The educational system does not, for example, focus on training in science and technology, technical and vocational subjects, business management, or computer sciences.
There are wide disparities among the geographical regions of the country in the availability of quality education, and the physical facilities are in poor condition. Furthermore, many of the better-educated professional teachers have emigrated to other countries over the past two decades, mainly because of low pay, lack of opportunities, and crime. As a result, there is a lack of trained teachers at every level of Guyana's educational system.
Guyanese cuisine has many similarities to that of the rest of the Caribbean. The food is diverse and includes dishes such as chicken curry, roti, and cookup rice (a style of rice with different kinds of vegetables accompanied by chicken, beef, or fish). The food reflects the ethnic makeup of the country and its colonial history, and includes dishes from the Africans and creoles, East Indians, Amerindians, Chinese, and Europeans (mostly British and Portuguese).
Unique dishes include Pepperpot, made with cassreep (an extract of cassava) and of Amerindian origin. There is also Metemgie, a thick rich soup with a coconut base filled with ground provisions, and big fluffy dumplings, traditionally eaten with fried fish, or, more recently, chicken. Most Guyanese love the Caribbean-style Chinese food sold in restaurants in the bigger towns. A favorite is Chicken in the ruff, which is fried rice with Chinese-style fried chicken on top.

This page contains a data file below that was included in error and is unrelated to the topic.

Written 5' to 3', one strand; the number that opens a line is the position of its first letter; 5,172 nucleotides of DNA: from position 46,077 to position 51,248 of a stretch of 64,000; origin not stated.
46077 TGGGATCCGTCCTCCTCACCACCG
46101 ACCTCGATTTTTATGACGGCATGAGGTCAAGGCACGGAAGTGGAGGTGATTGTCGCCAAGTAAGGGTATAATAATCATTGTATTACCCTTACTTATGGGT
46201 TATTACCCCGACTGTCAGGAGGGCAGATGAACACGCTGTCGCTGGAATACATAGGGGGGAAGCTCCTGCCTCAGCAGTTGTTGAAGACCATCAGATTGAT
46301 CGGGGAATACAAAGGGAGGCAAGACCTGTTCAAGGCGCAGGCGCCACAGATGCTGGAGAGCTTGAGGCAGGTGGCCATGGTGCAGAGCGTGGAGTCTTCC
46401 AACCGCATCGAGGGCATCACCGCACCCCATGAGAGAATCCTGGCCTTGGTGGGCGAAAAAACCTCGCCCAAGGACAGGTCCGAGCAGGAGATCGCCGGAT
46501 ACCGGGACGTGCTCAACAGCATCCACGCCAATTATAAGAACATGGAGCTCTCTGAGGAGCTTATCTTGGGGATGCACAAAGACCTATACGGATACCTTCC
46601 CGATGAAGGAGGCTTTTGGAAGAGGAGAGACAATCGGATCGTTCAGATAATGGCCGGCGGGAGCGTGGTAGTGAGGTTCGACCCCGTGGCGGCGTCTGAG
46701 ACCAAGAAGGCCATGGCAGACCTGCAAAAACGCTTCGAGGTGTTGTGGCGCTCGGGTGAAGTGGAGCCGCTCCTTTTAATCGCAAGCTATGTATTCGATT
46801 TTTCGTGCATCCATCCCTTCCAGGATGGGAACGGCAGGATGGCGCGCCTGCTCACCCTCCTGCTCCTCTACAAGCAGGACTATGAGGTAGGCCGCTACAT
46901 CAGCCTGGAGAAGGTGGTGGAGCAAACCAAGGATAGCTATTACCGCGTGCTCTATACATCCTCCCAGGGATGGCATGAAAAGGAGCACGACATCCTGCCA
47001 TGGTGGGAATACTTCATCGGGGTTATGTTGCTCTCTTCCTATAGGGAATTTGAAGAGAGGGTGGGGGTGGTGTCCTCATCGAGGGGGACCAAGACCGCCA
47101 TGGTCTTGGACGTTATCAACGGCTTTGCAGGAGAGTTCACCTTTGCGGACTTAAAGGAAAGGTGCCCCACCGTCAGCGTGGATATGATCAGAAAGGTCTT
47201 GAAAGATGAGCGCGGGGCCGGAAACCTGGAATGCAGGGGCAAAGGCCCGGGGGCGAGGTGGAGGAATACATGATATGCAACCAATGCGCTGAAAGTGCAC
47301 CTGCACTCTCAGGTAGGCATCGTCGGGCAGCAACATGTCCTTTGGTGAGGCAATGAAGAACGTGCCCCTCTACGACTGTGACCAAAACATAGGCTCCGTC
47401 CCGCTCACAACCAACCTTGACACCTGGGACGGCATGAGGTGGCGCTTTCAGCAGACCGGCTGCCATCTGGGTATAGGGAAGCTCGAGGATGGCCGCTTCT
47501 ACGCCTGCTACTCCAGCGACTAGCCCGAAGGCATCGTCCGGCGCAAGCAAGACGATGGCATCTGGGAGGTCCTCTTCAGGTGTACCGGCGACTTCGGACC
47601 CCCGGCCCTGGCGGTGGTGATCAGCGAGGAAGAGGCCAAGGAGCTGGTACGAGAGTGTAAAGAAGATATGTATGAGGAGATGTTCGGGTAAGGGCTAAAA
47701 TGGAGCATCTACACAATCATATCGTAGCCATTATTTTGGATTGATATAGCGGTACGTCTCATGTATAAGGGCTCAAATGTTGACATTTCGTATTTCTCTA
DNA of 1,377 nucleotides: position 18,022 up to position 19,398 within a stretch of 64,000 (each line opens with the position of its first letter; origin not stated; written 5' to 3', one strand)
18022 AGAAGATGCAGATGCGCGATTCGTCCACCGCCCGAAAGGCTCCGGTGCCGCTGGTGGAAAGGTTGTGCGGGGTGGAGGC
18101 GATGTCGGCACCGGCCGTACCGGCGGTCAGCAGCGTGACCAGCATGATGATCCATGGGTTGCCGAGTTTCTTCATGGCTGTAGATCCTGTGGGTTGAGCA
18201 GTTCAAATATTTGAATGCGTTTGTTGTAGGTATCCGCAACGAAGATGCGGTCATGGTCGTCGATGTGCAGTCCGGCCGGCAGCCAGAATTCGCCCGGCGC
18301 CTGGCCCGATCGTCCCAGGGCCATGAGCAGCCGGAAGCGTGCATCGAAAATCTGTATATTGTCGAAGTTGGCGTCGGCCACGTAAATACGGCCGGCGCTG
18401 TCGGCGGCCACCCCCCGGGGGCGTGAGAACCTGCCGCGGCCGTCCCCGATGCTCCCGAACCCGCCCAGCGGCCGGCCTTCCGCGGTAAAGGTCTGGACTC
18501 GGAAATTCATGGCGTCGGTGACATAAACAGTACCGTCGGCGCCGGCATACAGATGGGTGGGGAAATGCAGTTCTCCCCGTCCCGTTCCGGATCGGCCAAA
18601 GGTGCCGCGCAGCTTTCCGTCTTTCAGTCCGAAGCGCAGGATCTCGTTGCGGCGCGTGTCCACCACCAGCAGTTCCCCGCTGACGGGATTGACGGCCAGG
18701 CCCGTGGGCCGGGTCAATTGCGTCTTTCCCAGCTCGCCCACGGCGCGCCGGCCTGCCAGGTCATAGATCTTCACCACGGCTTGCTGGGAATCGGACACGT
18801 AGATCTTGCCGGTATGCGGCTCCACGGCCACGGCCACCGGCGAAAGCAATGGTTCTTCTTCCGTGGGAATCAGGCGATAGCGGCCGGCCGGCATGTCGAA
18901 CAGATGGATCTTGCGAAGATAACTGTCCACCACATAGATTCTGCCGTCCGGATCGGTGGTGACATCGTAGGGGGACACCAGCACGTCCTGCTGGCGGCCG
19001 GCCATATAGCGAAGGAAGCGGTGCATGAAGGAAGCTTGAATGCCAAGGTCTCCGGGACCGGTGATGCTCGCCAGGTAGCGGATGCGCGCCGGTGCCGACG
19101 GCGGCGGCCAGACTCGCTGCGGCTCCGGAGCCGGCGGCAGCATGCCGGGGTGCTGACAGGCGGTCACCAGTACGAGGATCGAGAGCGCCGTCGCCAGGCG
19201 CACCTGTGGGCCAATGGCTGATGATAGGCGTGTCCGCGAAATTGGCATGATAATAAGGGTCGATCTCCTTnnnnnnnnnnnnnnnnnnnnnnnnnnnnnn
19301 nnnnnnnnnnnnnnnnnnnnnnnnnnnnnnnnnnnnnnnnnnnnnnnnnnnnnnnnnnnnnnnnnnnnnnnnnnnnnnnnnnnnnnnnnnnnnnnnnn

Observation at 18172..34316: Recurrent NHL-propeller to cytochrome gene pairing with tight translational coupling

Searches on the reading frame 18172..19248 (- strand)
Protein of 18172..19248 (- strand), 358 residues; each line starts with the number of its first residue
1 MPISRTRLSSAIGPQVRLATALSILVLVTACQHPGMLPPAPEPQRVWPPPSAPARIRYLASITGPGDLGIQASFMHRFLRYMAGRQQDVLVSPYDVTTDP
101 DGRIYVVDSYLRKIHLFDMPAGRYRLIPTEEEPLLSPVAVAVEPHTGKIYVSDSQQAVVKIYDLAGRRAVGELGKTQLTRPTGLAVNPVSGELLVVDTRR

There is an abundance of fresh fruits, vegetables, and seafood on the coast. Most people use fresh fruit to make their own beverages, which are called "local drink." Fresh fish and seafood are an integral part of the food of the rural areas and small villages along the coast. The crab soups and soups with okra from the Berbice coastal region resemble that of the Louisiana creole soups like gumbo.
Homemade bread-making is an art in many villages, a reflection of the British influence, and includes pastries such as cheese roll, pine (pineapple) tart, and patties (sister to the Jamaican beef patty).
The major sports in Guyana are cricket (Guyana is part of the West Indies for international cricket purposes), softball cricket (beach cricket), and football. Minor sports are netball, rounders, lawn tennis, basketball, table tennis, boxing, squash, and a few others.
Guyana played host to international cricket matches as part of the 2007 Cricket World Cup. A brand-new 15,000-seat stadium, Providence Stadium, was built in time for the World Cup.
- CIA, Guyana The World Factbook. Retrieved May 13, 2021.
- Preamble Constitution of the Co-operative Republic of Guyana. Retrieved May 13, 2021.
- Demography, Social & Vital Statistics Bureau of Statistics Guyana. Retrieved May 13, 2021.
- Guyana GeoHive. Retrieved May 13, 2021.